TALLAHASSEE, FL – When it comes to Florida’s once-a-decade process of redrawing political boundaries, known as redistricting, both House and Senate Republican leaders have made no provision for receiving live public comment on proposed maps during the process.
The top-ranking Democrat on the Florida House Redistricting Committee, state Rep. Joe Geller – D-Broward & Miami-Dade Counties – said he’s been continuing calls publicly and privately for his Republican colleagues to make provisions for the public to have input on the shaping of their voting districts in the future.
But he said so far he’s not seeing anything concrete despite how easy it is to implement.
“We should be able to sit right where I’m sitting now, in my living room, and look at Zoom testimony from Floridians all across the state,” said Geller.
FREE DIGITAL SUBSCRIPTION: GET ONLY 'FEATURED' STORIES BY EMAIL
Big Tech is using a content filtering system for online censorship. Watch our short video about NewsGuard to learn how they control the narrative for the Lamestream Media and help keep you in the dark. NewsGuard works with Big-Tech to make it harder for you to find certain content they feel is 'missing context' or stories their editors deem "not in your best interest" - regardless of whether they are true and/or factually accurate. They also work with payment processors and ad-networks to cut off revenue streams to publications they rate poorly by their same bias standards. This should be criminal in America. You can bypass this third-world nonsense by signing up for featured stories by email and get the good stuff delivered right to your inbox.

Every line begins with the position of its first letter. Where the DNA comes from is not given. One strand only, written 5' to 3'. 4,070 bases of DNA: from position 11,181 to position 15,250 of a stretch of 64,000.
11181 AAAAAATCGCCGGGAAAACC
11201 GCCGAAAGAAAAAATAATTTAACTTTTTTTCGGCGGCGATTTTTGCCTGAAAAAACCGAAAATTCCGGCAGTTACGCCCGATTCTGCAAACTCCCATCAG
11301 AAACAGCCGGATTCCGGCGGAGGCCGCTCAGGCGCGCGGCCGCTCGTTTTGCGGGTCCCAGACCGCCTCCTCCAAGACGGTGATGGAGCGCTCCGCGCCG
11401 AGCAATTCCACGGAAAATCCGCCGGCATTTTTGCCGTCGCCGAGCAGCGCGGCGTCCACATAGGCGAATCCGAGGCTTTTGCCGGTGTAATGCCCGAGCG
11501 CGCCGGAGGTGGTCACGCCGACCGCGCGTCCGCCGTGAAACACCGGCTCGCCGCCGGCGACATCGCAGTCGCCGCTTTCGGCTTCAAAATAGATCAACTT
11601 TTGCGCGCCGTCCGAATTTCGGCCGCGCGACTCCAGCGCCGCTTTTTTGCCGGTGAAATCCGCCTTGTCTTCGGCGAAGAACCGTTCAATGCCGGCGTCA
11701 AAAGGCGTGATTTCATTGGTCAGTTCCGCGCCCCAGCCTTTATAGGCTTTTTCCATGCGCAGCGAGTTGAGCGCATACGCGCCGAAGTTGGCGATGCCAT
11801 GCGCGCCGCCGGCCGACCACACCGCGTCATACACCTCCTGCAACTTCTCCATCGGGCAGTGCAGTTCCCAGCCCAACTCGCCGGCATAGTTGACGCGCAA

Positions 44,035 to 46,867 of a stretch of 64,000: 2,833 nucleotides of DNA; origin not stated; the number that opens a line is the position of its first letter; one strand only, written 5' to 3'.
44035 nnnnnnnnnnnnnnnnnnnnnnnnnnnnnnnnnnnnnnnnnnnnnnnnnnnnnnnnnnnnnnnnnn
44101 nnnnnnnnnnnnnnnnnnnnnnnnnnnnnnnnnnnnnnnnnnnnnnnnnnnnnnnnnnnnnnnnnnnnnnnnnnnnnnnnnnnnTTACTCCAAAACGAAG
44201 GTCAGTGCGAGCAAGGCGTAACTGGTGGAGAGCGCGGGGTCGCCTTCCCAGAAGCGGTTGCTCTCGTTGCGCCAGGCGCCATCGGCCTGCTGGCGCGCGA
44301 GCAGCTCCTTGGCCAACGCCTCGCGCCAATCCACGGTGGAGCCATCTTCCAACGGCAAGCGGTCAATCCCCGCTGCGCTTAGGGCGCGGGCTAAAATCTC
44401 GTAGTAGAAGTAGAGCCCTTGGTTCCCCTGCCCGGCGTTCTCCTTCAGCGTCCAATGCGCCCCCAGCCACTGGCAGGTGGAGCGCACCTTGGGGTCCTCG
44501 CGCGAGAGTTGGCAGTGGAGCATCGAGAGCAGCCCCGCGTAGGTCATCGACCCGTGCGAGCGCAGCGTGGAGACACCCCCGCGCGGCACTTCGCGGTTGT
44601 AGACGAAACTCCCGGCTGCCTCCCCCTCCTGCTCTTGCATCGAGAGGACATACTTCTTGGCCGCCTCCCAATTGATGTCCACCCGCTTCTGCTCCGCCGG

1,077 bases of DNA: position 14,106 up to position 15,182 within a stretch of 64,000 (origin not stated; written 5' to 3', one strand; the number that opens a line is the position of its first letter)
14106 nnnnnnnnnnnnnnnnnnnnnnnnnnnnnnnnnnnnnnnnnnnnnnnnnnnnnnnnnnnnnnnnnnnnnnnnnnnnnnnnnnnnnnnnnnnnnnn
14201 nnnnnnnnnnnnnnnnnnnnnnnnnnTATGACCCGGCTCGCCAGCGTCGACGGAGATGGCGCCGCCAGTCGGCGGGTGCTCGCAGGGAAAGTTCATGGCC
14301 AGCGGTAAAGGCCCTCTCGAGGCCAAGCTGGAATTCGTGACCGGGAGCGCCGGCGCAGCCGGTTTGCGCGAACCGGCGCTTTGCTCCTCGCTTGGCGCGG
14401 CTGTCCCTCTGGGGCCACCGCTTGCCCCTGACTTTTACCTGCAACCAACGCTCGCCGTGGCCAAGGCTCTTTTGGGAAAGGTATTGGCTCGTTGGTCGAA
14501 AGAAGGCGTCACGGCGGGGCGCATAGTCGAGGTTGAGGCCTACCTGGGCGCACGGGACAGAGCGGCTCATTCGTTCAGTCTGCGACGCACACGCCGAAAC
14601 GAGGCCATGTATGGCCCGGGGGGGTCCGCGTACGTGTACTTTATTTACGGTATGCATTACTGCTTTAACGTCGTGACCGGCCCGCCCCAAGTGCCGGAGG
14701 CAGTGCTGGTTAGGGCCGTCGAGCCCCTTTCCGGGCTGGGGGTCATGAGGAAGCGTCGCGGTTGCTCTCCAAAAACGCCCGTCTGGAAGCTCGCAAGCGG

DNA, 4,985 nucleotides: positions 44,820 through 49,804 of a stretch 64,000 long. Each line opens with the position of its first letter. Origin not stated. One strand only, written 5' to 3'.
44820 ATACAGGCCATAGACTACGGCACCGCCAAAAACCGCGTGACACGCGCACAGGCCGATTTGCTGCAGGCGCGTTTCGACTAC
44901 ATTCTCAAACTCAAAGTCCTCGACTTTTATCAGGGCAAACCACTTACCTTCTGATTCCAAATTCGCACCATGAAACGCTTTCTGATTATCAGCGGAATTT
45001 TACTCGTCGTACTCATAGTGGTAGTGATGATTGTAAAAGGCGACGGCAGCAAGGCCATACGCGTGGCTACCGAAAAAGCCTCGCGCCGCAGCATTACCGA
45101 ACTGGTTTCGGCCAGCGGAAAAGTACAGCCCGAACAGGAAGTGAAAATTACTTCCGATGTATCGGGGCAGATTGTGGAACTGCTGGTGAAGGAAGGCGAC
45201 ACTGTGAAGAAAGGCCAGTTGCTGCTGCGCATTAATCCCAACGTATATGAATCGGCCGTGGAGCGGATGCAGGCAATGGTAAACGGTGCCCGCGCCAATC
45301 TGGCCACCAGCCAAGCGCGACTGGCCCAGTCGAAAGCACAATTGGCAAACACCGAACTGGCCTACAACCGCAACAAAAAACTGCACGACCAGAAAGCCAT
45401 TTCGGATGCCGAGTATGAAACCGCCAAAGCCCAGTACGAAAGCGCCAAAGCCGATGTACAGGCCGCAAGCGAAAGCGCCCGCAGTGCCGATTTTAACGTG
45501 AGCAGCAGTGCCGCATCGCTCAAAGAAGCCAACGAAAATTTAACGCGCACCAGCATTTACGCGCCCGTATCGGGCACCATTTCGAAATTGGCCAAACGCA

House redistricting chairman Rep. Tom Leek – R-Volusia County – didn’t respond to Geller’s questions during a hearing of the full reapportioning committee last week.
But state Rep. Tyler Sirois – R-Brevard County – who chairs the subcommittee on congressional redistricting, has said the idea has not been definitively ruled out.
Ten years ago, the Legislature staged public hearings around the state. Geller said in light of concerns of COVID, he doesn’t think that is necessary.
But he said he does believe public input should happen – either via Zoom or setting up sites around the state where people who don’t have access to the internet can show up and still participate at a remote location.
“I think it’s important that we hear and take testimony from the people of the state, and I think there is an incredibly easy way to do that,” said Geller. “Why don’t we do that? We should do that.”
Instead of making participation easier for citizens, Republican leaders in the redistricting process are being criticized for scheduling two subcommittee meetings at the same time.
So if voters were interested in tracking both legislative and congressional redistricting meetings, they had to figure out how to be in two places at once in order to participate in the process.
The Legislature’s option for citizens to participate is via the website FloridaRedistricting.gov